Preparing an Executor Accounting for a NYC Estate

You are the executor of an estate in NYC and in this capacity, are charged with ultimately accounting to your beneficiaries.  You have collected the estate assets, opened an estate account, transferred funds from the decedent’s personal accounts to the estate account, paid the estate taxes and debts, and distributed some of the property to the beneficiaries in accordance with the Decedent’s Last Will and Testament.  Seven months have passed since the Court issued your Letters Testamentary. Now you want to distribute the remaining estate assets, pay yourself executor commissions, and close out the estate. What do you do now?

You must account for your actions.  An accounting is a document that provides specific details about what property was in the estate at the time of the decedent’s death, what additional property came into the estate since the decedent’s death, how the estate funds were spent, what property remains in the estate at the time that the accounting is rendered, and how the remaining assets will be spent or distributed.

An accounting can be rendered in one of three ways: (a) a judicial accounting; (b) a decree on filing of instruments approving the accounting (when all parties consent to the accounting); or (c) an informal accounting with receipts and releases. (You should consult the Surrogate’s Court Checklist to make sure you have all of the relevant information.)

If the executor is rendering a judicial accounting, he must prepare a formal accounting in accordance with the court rules. He must then file a Petition for the judicial settlement of the accounting.  The executor will file these documents with the court.  The beneficiaries of the estate will then have the opportunity to examine the fiduciary or object to the executor’s accounting.  If no one objects to the accounting, the court will issue a decree settling the accounting and releasing the executor from further executor duties.  If one or more beneficiaries does object to the accounting, the parties will either litigate the matter or attempt to negotiate a settlement.

Preparing a Judicial Accounting

Judicial accounts are usually prepared under certain circumstances.  A beneficiary may petition the court to compel the executor to account. The executor may also voluntarily petition for a judicial accounting, especially where the executor anticipates that the beneficiaries will not approve of how the executor administered the estate or where the parties stipulate in writing to the executor’s voluntary preparation of an accounting.  There are also situations in which the court may order the executor to account.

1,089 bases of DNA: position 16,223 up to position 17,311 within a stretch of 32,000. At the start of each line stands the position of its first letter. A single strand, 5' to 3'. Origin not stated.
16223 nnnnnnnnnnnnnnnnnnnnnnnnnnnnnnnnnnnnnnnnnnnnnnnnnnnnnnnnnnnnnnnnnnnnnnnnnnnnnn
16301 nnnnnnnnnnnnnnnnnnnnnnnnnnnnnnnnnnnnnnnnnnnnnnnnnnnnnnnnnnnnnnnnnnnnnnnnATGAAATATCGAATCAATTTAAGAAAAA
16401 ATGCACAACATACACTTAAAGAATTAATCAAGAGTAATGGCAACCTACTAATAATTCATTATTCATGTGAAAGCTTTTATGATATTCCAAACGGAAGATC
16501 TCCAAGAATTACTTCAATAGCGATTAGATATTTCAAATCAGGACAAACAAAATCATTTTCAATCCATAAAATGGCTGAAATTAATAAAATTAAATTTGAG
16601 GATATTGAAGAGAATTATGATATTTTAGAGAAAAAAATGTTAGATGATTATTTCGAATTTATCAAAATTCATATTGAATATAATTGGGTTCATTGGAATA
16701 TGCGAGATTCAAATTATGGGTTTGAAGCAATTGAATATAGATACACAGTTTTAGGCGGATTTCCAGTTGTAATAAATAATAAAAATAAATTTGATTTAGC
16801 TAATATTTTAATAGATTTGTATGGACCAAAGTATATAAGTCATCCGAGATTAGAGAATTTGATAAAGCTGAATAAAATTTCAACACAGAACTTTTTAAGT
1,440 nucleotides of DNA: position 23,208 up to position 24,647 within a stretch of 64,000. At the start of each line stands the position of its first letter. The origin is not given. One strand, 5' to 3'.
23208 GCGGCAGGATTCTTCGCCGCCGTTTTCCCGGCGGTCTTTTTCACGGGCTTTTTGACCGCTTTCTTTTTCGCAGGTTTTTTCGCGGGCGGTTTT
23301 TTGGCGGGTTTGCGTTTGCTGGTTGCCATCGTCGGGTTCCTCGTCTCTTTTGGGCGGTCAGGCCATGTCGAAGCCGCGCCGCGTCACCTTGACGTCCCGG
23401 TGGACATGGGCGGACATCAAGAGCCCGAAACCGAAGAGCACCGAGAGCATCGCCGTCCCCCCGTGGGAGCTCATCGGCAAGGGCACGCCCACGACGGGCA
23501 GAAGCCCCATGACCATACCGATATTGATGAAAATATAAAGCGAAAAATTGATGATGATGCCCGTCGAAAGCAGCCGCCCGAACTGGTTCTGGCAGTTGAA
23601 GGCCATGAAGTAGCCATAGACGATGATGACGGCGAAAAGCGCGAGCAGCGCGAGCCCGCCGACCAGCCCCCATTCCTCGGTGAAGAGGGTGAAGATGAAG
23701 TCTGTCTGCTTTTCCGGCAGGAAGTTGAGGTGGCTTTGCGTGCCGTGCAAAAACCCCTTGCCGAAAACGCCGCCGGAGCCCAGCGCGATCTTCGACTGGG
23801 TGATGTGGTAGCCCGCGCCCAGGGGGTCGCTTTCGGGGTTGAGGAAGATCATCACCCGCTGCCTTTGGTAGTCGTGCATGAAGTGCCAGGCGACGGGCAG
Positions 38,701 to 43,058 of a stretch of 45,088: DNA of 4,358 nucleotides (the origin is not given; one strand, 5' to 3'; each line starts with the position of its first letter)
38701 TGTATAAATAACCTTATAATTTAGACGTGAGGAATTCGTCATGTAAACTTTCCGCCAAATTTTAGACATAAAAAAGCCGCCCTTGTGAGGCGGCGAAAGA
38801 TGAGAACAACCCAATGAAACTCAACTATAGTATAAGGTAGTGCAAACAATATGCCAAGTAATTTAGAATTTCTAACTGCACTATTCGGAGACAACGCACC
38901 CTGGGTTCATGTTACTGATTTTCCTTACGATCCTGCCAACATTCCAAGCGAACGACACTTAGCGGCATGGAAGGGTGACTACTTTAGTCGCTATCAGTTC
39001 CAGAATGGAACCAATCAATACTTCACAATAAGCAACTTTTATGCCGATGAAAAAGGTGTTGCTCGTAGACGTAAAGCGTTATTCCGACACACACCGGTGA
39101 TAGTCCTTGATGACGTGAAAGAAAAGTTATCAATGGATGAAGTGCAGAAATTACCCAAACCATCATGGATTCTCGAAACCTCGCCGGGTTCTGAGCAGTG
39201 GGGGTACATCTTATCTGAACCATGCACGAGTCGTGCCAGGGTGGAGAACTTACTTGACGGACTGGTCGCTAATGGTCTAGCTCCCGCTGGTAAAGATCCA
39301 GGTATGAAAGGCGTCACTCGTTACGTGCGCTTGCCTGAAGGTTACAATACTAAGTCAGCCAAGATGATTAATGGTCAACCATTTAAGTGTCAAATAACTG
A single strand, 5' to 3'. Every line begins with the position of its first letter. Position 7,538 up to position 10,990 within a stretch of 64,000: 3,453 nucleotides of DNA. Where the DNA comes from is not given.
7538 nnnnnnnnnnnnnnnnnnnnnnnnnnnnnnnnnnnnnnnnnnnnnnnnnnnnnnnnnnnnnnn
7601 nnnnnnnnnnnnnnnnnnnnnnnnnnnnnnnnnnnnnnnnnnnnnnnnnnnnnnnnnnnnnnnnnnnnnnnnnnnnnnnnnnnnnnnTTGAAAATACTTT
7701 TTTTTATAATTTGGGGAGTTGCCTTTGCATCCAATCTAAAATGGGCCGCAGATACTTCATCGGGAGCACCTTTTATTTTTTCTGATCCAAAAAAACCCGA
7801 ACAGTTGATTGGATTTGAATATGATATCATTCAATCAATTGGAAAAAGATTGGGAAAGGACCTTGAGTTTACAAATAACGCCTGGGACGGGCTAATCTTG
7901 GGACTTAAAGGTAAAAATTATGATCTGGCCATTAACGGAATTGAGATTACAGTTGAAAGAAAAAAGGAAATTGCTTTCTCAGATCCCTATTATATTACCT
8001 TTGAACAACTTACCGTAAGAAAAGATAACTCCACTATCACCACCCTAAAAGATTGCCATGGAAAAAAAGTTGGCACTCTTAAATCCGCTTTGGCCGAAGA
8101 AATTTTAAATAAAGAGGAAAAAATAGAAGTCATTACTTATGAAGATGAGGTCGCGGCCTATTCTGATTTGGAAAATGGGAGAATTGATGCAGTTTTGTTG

Preparing a Decree

Alternatively, the executor may request that the Court make a decree upon the filing of instruments approving the accounting.  The executor would file with the court a petition, the accounting, and instruments approving the accounting, which are generally in the form of receipts and releases and are signed by all of the beneficiaries.  This type of accounting is only available where all of the beneficiaries consent to this type of accounting.  With judicial accountings (the first type of accounting explained above) the Court is affording the beneficiaries an opportunity to object to the accounting and is ultimately approving (or not approving) the accounting. With the accounting by “a decree upon the filing of instruments approving the accounting” method, however, the beneficiaries have already consented to the accounting and the executor needs the court to simply release the executor and any sureties from further liability related to the administration of the estate. This type of accounting is generally prepared where the executor needs to be released from a bond that the executor filed at the commencement of his role as executor.

Preparing an Informal Accounting